“We would come home for dinner and be talking about baseball, analyzing it, and my mother would say, ‘Would you please just eat the meal I cooked for you,’” Wright V remembered. “But she could see this was something that locked us all together.”

Wright also taught his sons to bait a hook and; which fly was right for the fishing conditions. But he also was there to just listen.

“He had a way,” Wright explained. “He would just listen to you, and he was always teaching life lessons.”

His father was the person he called any time about anything — a bad day at work, a good day at work, whatever was happening in his life. And he was that person for many others, too, who turned to him for a listening ear or career advice. A number of his students, dating back to his first teaching job in the 1970s, stayed in touch with him.

“When I got ‘the call,’” Wright said about receiving news that his father had died, “I was driving in Manhattan, and my first thought was, ‘I need to call my dad.’ It took my brain a minute.”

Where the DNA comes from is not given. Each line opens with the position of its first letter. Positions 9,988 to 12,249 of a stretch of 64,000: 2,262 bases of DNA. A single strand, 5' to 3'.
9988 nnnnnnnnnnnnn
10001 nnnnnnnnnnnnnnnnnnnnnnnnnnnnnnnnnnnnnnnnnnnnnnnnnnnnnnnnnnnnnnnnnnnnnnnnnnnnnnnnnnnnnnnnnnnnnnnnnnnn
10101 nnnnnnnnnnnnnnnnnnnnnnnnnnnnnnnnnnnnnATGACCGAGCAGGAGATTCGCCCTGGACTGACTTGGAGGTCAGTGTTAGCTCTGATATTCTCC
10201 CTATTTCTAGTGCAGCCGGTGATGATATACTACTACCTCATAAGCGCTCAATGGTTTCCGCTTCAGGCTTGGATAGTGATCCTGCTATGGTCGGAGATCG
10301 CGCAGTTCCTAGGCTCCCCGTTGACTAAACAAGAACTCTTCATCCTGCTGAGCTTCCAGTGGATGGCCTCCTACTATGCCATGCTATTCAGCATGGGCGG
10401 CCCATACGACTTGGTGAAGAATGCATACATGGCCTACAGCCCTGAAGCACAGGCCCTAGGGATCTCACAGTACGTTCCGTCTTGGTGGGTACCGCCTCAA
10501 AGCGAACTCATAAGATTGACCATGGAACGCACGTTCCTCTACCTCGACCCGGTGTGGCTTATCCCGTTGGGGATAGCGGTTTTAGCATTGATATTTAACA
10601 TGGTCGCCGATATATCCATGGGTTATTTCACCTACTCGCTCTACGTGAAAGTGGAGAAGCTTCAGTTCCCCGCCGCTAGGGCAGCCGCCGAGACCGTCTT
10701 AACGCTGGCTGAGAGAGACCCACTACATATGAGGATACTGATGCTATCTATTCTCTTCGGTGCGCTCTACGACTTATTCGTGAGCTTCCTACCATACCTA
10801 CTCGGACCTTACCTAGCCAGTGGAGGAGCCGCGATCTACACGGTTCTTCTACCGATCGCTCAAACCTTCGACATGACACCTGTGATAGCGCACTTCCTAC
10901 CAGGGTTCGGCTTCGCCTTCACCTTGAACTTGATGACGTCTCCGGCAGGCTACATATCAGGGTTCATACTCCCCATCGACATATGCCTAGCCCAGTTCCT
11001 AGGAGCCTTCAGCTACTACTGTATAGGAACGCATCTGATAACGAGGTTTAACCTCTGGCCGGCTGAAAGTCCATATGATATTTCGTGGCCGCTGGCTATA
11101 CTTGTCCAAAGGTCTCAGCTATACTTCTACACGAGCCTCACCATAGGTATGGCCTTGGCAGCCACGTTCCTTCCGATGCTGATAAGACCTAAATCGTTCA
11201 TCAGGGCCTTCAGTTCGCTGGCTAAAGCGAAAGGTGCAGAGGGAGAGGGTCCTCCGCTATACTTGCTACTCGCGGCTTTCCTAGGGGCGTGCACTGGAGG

“I like to tell people, he had little feet but left big shoes to fill,” he said.

Friends and colleagues are invited to a celebration of Wright’s life from 1:30 to 4:30 p.m. April 11 at Sterling College.

Arrangements are by the Cremation Society of Chittenden County. To send online condolences to his family, visit cremationsocietycc.com or send directly to The Steve Wright Family, P.O. Box 81, Craftsbury Common, VT 05827. Donations in memory of Steve Wright can be made to Craftsbury Public Library, PO Box 74, Craftsbury Common, VT 05827 or to the Craftsbury Historical Society, PO Box 55, South Craftsbury Road, Craftsbury, VT 05826.